I didn't know what to do with the chicken. I know I love them...but I had actually never picked one up before. One of the missionary kids grabbed ahold of it's wings for me and handed it over.  I didn't want to keep it, as I don't have a home for it or the means to care for it. So it was decided to give it to the jaja (grandmother) sitting behind me. She was quite surprised and very grateful. She kept saying "webale nyo" over and over again. The pastor told me later about how she is so faithful walking ever-so-slowly to church each week with her grandchildren.

And so, that is my story of how I once owned a chicken for 1 hour. He doesn't know it, but I named him Gweno, which is how you say chicken in the Acholi language of Northern Uganda. Below is a picture of me giving it to jaja with one of the pastors translating for us.

Saturday, July 21, 2012

"I am not afraid to let your light shine bright in my life" -Martyrs & Thieves

Going to see Judith on my mom's birthday

My trip to Gulu had been in the works for months. In order to visit my sponsor child through World Vision I had to get lots of clearances. Even once I arrived in Uganda I had to jump through hoops. To put it bluntly, I wasn't sure if this whole thing was going to pan out. After many phone calls and putting out the possibility of canceling the whole thing, I left early on Wednesday morning on the bus with my friend Susan. Susan is the woman who worked in my home while I lived in Uganda. In many parts of Africa, if you do not hire someone to work in your home, it is considered very rude. We are viewed as having money (and comparatively we all do) and therefore should provide someone with a much needed job. Enter Susan. Not only did I get to know her in those circumstances, but as many of you know, I had the privilege of teaching this woman in her late 30's to read. I look forward to getting to work with her more in the coming weeks. Anyway, Susan's family lives up near Gulu so she went up with me on the bus. It's not really safe for a white girl to travel by herself in these parts, so having Susan go with me was a huge blessing. The bus ride was fairly uneventful, except for the fact that we waited in it for 2 hours before it was full enough to leave. And except for the lady who struggled to get her things off and the bus kept driving as she hopped off with half of her stuff 1/2 a mile back down the road. They mean business!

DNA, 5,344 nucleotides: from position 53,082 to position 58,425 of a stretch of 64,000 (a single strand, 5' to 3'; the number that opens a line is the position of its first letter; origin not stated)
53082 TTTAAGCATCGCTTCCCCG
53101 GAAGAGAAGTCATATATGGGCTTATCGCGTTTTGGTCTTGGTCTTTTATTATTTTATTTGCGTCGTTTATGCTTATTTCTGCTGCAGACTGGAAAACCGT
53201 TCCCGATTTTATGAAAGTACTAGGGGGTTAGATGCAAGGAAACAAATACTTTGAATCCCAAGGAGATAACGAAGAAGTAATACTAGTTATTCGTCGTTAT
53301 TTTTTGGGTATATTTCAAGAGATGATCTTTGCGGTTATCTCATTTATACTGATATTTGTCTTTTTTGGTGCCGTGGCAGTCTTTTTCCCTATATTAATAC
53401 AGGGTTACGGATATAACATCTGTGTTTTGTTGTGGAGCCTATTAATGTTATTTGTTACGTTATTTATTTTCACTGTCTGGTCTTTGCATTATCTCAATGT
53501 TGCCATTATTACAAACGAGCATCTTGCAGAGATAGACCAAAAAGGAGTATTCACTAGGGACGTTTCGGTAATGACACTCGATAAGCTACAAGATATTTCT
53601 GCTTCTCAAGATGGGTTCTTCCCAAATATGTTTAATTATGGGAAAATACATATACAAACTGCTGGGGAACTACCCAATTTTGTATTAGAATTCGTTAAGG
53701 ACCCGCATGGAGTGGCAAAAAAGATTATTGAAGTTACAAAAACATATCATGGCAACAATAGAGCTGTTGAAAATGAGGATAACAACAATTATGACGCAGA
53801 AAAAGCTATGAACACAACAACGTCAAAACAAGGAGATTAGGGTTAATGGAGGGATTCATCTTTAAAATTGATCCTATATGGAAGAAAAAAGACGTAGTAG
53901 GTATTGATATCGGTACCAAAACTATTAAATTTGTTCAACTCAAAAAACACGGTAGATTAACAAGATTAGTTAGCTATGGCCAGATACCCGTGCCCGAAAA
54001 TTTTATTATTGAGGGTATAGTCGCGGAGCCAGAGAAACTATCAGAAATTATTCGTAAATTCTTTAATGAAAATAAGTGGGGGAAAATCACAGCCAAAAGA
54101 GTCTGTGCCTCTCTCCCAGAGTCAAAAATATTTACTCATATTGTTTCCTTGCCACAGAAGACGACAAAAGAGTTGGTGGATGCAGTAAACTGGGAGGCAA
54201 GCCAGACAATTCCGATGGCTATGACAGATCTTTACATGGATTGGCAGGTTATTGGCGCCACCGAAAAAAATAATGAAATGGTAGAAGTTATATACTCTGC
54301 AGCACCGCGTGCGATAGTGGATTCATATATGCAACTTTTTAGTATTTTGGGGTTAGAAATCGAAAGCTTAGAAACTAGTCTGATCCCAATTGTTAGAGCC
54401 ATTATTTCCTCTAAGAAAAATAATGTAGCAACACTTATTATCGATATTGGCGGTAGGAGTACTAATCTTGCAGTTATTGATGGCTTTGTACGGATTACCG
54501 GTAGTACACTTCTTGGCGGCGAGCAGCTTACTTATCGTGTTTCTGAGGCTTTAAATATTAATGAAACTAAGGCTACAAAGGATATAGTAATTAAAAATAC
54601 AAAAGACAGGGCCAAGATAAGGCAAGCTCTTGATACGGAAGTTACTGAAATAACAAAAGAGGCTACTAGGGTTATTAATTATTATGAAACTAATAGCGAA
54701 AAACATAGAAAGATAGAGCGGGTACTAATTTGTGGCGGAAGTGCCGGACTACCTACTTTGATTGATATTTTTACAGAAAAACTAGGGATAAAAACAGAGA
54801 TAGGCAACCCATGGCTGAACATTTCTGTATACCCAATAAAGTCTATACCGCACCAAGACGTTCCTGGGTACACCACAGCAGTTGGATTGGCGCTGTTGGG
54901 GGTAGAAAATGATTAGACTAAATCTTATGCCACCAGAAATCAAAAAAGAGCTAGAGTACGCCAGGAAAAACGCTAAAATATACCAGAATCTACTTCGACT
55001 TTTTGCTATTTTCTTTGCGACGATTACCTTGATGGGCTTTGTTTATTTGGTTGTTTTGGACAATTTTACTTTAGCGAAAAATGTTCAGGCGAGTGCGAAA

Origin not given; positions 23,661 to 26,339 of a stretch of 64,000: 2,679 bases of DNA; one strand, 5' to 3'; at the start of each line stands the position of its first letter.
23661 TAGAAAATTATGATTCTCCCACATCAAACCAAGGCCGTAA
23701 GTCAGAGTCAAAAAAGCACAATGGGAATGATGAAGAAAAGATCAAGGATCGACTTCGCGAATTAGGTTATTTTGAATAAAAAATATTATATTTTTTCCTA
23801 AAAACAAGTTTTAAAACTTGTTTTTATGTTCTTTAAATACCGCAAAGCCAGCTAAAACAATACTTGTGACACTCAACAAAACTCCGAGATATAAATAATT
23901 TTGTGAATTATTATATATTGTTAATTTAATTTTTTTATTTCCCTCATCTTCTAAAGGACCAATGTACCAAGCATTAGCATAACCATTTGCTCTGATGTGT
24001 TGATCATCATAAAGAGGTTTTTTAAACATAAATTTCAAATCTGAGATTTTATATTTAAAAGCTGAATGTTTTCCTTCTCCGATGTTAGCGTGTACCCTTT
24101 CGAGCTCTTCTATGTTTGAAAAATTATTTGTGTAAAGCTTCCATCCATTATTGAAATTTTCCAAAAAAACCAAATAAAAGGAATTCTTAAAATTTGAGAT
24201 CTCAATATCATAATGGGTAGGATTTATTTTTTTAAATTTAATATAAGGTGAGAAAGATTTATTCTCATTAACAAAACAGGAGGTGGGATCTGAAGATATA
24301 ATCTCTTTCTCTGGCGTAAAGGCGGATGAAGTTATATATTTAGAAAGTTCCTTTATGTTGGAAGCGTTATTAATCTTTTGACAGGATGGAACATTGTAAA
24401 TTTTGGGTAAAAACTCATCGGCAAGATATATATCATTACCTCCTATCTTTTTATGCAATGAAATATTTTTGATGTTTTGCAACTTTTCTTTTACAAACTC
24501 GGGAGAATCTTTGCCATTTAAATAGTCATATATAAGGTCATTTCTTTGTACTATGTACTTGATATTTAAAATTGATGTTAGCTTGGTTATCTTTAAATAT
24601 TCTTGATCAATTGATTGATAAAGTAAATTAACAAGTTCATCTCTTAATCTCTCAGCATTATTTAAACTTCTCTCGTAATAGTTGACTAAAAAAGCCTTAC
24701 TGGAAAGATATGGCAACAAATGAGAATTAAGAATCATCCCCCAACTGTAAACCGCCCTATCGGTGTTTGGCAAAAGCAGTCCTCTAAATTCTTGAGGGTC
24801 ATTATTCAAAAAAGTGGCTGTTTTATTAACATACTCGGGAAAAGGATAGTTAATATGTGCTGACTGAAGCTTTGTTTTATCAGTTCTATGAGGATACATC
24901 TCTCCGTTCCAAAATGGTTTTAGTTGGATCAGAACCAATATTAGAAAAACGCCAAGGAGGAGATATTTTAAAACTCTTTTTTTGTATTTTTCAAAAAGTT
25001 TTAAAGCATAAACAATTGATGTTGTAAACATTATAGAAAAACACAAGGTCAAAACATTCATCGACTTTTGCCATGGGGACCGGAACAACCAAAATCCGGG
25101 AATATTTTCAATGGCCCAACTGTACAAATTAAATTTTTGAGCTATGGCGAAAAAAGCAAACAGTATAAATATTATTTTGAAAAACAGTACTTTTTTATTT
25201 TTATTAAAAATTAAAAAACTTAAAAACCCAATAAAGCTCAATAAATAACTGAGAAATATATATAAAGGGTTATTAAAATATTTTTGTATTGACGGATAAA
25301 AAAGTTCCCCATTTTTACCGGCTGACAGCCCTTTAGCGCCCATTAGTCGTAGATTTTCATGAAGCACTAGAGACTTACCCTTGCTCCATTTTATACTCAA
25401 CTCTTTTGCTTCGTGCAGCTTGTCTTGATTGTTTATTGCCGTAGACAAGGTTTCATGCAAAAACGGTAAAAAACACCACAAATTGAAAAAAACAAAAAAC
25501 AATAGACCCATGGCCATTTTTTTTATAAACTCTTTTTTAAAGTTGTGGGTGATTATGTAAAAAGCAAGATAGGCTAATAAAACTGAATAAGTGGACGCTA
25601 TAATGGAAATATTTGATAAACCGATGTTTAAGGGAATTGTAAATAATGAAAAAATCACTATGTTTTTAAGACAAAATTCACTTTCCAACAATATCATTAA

Honestly, this trip worked out better than I could have imagined it.